Since the moment of its inception in September 1922, Le Club Calumet has been acknowledged as a motivating factor in the advancement of the Franco-American population of Augusta, Maine. After considering several names for the club, the original members decided on Calumet. Calumet is the French word for the Indian peace pipe, a symbol which stood for precisely the ideal which had moved the men to form their club. Their goal was peace, not only in the general meaning, but in the sense of community life. In 1950 the group voted to buy a plot of land for a brand-new building. They had chosen a site on outer Northern Avenue, a section formerly known as the West River Road, where we continue to reside today. As the Calumet Club began to get its footing in the community, various charity programs were set up. Today, the Calumet Club continues to perform charity work, which is on a voluntary basis to many worthwhile projects and events. In addition to the charitable work and projects, the Calumet Club did, caterings became a way of life, administering to the various organizations, government agencies, and service organizations, as well as, private groups and individuals.
The French-Canadians landed at the mouth of the Kennebec River in 1611. In 1754, the French people, having been driven out of Acadia (Nova Scotia) settled in Aroostook County near the St. John River and later in 1860, began to disperse themselves in Maine and are found generally throughout the State
In 1845, a cotton mill was established in Augusta by the Kennebec Company. In 1882, the mill was sold to the Edwards Manufacturing Company and later in 1945, was incorporated as part of the Bates Manufacturing Company in Lewiston.
Most of those arriving in the 1880’s came from rural areas of Quebec Province and were spurred on by famine and by the large families they had to support. In 1885, large numbers of French Canadians had come to Augusta. Lured by the prospect of quick money and a yearning to be near their kin, they came from Quebec and started filling up “the hills” as the North End of the city was called.
On the evening of September 21, 1922, a group of twenty-four Franco-Americans met in the basement of Morin’s Show Store on Water Street (Augusta). The result of the informal meeting has become one of the foremost of Augusta’s civic organizations – Le Club Calumet. Their club, they decided, would coordinate the interests of its members and give the Franco-Americans a voice not only in the actions of its own group but also in the affairs of the community as a whole.
In the mid-30’s, factors including the widening scope of activities, the burden of renting a home for the club, and the growing waiting list of anxious would-be members made it evident that the Maccabbee Hall wasn’t large enough. In 1937, “Lady Luck” stepped in in the form of the old St. Jean Baptiste Hall on Kendall Street. Le Club Calumet from 1938 through 1952 was located and held their meetings at the Kendall Street, Augusta, Maine location. The growth of the club, it seemed, was keeping step with the growth of the entire Franco-American population and in 1950 the group voted to buy a polot of land for a brand new building.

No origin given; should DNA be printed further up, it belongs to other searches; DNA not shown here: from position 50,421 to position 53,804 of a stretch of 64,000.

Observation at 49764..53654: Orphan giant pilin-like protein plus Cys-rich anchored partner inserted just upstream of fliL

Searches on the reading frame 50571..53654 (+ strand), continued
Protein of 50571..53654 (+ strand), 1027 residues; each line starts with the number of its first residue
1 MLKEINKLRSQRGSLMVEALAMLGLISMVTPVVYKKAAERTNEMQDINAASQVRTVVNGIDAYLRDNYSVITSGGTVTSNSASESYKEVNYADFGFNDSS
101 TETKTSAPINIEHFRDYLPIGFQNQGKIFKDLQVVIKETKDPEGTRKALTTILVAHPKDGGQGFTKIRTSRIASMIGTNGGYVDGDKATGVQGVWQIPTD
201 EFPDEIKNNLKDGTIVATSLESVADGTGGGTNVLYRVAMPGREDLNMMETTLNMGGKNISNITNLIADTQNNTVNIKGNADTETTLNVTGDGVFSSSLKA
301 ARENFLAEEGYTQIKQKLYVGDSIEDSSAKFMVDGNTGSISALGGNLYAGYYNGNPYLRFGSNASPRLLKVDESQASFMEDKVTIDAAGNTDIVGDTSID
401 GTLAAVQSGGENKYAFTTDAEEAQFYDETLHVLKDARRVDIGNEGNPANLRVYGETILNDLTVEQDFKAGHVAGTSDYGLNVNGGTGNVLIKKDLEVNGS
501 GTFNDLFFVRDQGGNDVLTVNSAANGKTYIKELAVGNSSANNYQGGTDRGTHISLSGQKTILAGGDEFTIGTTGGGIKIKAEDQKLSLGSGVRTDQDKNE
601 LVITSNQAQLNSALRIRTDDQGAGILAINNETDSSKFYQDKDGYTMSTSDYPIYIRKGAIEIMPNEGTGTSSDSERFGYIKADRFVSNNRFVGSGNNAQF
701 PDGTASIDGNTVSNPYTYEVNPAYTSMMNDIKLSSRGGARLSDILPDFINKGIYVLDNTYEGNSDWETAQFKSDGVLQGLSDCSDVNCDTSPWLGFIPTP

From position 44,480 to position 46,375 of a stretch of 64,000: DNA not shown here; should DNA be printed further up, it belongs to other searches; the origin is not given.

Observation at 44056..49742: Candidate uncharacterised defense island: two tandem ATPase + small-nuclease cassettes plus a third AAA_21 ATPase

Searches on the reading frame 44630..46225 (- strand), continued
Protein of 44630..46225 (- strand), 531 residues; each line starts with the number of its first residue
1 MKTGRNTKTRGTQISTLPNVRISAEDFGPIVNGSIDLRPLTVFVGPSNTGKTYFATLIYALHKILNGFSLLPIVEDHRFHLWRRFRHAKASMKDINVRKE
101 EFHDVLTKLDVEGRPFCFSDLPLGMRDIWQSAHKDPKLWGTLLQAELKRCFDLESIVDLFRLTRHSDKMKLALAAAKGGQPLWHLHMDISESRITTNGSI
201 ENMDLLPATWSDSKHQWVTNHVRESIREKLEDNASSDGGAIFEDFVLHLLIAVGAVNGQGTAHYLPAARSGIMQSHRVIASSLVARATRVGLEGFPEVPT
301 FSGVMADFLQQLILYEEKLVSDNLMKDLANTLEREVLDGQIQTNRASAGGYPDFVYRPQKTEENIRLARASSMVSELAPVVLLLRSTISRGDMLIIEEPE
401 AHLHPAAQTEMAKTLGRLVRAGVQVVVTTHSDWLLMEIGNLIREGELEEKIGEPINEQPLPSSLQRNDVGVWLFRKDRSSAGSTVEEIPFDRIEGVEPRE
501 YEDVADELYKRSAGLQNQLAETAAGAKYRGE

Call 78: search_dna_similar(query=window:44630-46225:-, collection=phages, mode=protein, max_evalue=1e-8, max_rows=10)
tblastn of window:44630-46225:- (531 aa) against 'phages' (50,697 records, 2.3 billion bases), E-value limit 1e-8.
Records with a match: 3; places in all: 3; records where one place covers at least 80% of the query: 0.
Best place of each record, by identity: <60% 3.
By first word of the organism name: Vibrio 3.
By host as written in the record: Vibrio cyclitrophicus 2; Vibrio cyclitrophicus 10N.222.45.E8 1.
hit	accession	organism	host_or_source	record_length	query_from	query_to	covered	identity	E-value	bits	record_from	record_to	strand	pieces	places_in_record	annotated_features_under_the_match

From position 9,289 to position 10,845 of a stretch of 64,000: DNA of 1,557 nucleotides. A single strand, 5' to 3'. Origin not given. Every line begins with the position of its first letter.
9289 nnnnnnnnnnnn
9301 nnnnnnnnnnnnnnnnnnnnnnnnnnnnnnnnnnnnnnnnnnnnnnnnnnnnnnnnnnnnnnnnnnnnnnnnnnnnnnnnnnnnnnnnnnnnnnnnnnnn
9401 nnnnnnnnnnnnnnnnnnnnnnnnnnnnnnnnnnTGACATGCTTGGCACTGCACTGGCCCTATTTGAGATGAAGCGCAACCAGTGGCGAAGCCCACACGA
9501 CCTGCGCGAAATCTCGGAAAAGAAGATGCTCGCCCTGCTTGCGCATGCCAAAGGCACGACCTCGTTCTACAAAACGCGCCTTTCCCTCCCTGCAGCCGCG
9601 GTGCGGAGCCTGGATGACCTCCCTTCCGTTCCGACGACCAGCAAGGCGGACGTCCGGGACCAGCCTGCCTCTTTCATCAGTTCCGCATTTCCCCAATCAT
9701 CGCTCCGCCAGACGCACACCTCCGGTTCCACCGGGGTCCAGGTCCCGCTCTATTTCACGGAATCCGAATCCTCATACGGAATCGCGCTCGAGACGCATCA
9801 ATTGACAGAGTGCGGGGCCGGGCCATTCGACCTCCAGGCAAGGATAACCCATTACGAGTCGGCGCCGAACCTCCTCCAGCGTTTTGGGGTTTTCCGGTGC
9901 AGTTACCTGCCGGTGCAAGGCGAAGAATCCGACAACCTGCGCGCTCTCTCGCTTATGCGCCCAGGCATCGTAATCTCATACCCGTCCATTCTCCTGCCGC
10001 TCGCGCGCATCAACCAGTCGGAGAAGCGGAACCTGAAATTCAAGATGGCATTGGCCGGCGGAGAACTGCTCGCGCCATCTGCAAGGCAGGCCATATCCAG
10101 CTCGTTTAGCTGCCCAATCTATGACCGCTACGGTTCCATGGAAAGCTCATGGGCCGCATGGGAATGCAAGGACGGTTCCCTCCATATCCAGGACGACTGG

They had chosen a site on outer Northern Avenue, a section formerly known as the West River Road. Construction began in 1952 under the administration of President Sylvio Cote. In 1956, the Calumet Club the Grand Ballroom was completed.
1988 brought some change in the membership requirements for Le Club Calumet allowing proposed members to go back one generation and allowing that the maternal name (Franco-American) used as Franco-American descent.
Additionally, during the mid-1980’s, a group of members, established “Le Festival de la Bastille” to promote the heritage, music, language, food, and a parade encouraging Franco-Americans near and far to come together for a fun-filled weekend. “Le Festival de la Bastille” was a successful event hosted by Le Club Calumet for many years. Young and old, strangers and family came together to celebrate and enjoy all the festivities.
Forward thinking and looking to increase membership, Le Club Calumet voted allowing women to join as members to the organization in 2005. This was met with an overwhelming response with more than 200 women submitting their application proposal for membership.
Today, Le Club Calumet has just under 1,000 members. Continuing to host various dine-and-dance events, entertainment, parties, and meetings, Le Club Calumet provides a full-service clubhouse that provides fine dining and entertainment for members and guests.